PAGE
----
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Budgeting and investing for the results you want

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Do you measure the relationship between the lifetime value of your customers and the cost of acquiring them? A customer’s lifetime value represents the total amount of money he/she is expected to spend at your business during the lifetime of the relationship. Customer lifetime value (CLTV) joined with customer acquisition cost (CAC) are metrics growing companies use to determine the success of their business. “The metric is computed by dividing LTV by CAC. It is a signal of customer profitability, and of sales and marketing efficiency.” Business model failure happens when the cost to acquire customers exceeds the lifetime value of the customers. Today we simplify three different scenarios a business may experience.

  •  Customer acquisition cost is more than customer lifetime value. In this scenario your sales and marketing expenses exceeds what the customers will spend at your business over their lifetime. “The more customers you acquire the more money you will lose. Also, the faster you acquire customers, the faster you will run out of money.” This leads to business failure.
  • Customer acquisition cost and customer lifetime value amount to the same in value: In this scenario the cost of acquiring the customers and the amount of money they are likely to spend at your business over their lifetime are the same value. This action leads to business stagnation.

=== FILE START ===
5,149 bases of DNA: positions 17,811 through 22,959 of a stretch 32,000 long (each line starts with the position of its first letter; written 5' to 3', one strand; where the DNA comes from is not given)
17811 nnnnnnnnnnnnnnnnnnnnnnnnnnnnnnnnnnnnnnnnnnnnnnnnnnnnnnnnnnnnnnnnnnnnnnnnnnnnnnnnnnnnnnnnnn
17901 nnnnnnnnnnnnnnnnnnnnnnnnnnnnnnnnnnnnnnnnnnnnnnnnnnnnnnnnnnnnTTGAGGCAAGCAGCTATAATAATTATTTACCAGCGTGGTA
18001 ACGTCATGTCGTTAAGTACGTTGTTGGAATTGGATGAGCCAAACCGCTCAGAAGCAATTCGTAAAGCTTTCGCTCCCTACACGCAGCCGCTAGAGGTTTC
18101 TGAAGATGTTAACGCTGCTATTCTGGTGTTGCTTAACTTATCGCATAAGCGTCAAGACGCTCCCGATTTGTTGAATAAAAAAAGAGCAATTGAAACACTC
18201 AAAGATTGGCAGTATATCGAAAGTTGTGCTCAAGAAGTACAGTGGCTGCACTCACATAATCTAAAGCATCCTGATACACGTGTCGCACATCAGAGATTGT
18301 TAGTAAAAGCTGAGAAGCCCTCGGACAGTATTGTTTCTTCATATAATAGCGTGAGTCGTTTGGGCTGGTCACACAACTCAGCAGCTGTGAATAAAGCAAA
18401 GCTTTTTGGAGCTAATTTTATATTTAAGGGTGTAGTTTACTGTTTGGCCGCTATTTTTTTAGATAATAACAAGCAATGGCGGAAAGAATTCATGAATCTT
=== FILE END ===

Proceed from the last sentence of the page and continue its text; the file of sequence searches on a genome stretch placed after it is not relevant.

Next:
•  Customer acquisition cost is less than the customer lifetime value: In this scenario you can repay your customer acquisition cost over the customer’s lifetime and generate additional revenue. Your business will grow, and you should continue to drive further customer acquisition.
    According to Stephen Barone of FullFunnel, once you understand the importance of CAC and know how to track it, your next step should be to work toward achieving an acceptable CAC. Typically, a CAC that is equal to or less than 20 percent of the average lifetime value (LTV) of a customer is deemed acceptable. This means that if the average annual value of your customer is $20,000, and the average customer stays for three years, then your average lifetime value is $60,000. In this example, you should be willing to pay up to $12,000 to acquire a customer.

When you know the impact of your CAC on your CLTV you will be in a better position to budget and invest for the results you want.

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